Public Art bestows a sense of place; strengthening connections between people and place and is integral in the fostering of a community’s identity. It celebrates the social, historical and cultural threads of the community, and honors the natural and urban environments. Inspiring and accessible to all, a strong and vibrant collection of public art promotes healthy, vibrant and liveable communities.
The expression of public art offers opportunity for artists to make significant contribution to the historical reflection, and preservation, of a place. Ron Baird’s Spirit Catcher, originally designed for a waterfront site at EXPO ‘86 in Vancouver, has stood proudly over Kempenfelt Bay in Barrie, Ontario since 1987, and has provided a backdrop for countless memorable moments in time.
“No other piece I have created has connected with the public as deeply as Spirit Catcher has.” Says Baird. “I’m astounded and delighted by people taking ownership of the Spirit Catcher.” – Ron Baird, Sculptor
Ron is Canada’s most successful sculptor to commission. Incredibly, he has executed over 200 public works since graduating from the Ontario College of Art in 1964. Making large works excites him, especially if they have mechanical components. Lately most of his projects have been executed in stainless steel a medium he loves for its “versatility, permanence, and when polished, its chameleon like ability to take on the changing colours that surround it.”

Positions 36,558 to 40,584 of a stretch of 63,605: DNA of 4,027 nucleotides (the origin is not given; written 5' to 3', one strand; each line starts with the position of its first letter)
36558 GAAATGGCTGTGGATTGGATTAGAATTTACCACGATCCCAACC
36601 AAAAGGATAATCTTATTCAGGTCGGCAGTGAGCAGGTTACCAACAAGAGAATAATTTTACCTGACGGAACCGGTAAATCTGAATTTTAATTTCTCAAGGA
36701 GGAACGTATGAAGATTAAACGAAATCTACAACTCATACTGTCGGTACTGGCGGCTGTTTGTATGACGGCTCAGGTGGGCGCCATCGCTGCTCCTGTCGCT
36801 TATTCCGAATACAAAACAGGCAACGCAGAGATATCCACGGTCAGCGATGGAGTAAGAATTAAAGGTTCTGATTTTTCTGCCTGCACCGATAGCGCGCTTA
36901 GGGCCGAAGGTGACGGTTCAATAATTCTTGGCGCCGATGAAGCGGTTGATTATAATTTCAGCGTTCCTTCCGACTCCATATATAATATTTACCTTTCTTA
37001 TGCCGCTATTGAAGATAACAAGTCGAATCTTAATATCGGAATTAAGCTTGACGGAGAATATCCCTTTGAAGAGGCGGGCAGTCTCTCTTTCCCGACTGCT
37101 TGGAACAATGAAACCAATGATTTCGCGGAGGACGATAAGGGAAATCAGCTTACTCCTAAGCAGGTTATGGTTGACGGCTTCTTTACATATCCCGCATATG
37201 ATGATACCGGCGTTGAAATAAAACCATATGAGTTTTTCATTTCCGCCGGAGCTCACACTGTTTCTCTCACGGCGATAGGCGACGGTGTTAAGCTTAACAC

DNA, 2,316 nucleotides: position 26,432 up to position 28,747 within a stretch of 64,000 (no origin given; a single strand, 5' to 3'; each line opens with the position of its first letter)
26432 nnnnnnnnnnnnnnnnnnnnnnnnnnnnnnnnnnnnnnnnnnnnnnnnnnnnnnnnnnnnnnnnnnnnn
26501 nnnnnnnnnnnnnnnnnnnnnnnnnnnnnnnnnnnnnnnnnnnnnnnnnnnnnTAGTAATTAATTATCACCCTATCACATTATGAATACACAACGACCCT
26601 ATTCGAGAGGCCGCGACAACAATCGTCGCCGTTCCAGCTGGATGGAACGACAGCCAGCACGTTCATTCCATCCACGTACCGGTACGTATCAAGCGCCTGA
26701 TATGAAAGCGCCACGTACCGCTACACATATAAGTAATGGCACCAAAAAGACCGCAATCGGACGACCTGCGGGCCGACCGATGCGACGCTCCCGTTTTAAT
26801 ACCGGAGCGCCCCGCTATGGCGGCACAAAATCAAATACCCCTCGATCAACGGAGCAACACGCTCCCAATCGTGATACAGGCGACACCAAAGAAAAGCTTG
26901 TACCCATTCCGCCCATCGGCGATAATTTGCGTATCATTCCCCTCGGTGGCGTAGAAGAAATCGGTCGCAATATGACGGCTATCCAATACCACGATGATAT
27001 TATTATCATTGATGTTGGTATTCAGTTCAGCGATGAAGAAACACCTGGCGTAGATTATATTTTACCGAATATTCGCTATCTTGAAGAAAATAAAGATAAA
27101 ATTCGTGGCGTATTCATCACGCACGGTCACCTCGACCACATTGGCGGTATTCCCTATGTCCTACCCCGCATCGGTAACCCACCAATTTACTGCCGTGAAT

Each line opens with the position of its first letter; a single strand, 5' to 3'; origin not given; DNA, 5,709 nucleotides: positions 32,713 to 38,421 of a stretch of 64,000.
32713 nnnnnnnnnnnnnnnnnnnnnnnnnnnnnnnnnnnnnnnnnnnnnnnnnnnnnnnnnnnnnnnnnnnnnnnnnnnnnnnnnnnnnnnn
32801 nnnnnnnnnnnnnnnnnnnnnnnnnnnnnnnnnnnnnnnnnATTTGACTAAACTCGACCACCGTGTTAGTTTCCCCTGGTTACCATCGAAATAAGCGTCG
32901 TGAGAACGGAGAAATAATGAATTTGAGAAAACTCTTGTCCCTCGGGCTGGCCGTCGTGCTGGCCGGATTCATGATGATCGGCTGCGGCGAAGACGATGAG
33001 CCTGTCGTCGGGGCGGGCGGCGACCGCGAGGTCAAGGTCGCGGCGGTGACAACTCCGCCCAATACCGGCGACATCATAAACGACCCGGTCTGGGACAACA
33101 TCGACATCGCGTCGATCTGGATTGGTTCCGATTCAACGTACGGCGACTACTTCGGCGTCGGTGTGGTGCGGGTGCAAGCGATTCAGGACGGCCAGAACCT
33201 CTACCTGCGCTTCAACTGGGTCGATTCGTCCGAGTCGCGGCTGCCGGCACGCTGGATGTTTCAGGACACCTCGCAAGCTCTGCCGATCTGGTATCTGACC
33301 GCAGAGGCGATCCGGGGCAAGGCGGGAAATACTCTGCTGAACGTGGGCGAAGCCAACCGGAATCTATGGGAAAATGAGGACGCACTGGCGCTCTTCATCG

Ron went on tell us that people do a myriad of activities at the base of the Spirit Catcher, like get married, geocache and hold private ceremonies. He has seen images of his iconic sculpture on trucks, on TV, on a board game, on t-shirts, beer mugs, hooked rugs, stained glass, and even tattooed on a bum. (What?! That’s hilarious!) He said “It’s like watching your child who grows up and starts doing all sorts of crazy unexpected stuff without asking you if it’s ok.” And at the same time, it’s very representative of the feelings of attachment people have to art that exists in their communities. Public art inspires civic ownership, and pride of one’s place.
Understanding how greatly public art transforms our communities, Pratt Homes is championing this endeavour by transforming their Yonge Station residential community into an opportunity for engagement, interaction and pride in one’s everyday environment. They recently installed Ron’s second large kinetic sculpture in Barrie, Spirit Clock.
RB: I worked closely with Karen Pratt to realise her vision of integrating public art into her project to culturally stamp it with a specific invented historic theme. The Spirit Clock, on the corner of Yonge and Madeline, dances and plays tunes and flashes coloured lights on the hour.
If you have an opportunity, do try to go by the Spirit Clock at the top of the hour. There are eight original compositions for each season in its repertoire, composed by artists Denis Keldie and Steve Briggs. ‘Wheelie’, his latest kinetic opus is a whimsical work which references the age of industrial steam. Ron gave away that he and Karen are “cooking up some more surprises for the residents of Yonge Station and passersby in the near future”. We’re excited to see whats next!
November will see another installation, Ron’s ‘Jig Rig’ will be installed at Innisfil’s new Hydro building, on Yonge Street. He is also creating a large and mysterious work for a public park in Markham and will be sending a garden sized piece to Massachusetts later next month. I encourage you to visit Ron’s website to see his amazing work.
Spirit Catcher image – Jennifer Klementti
Spirit Clock image courtesy of Ron Baird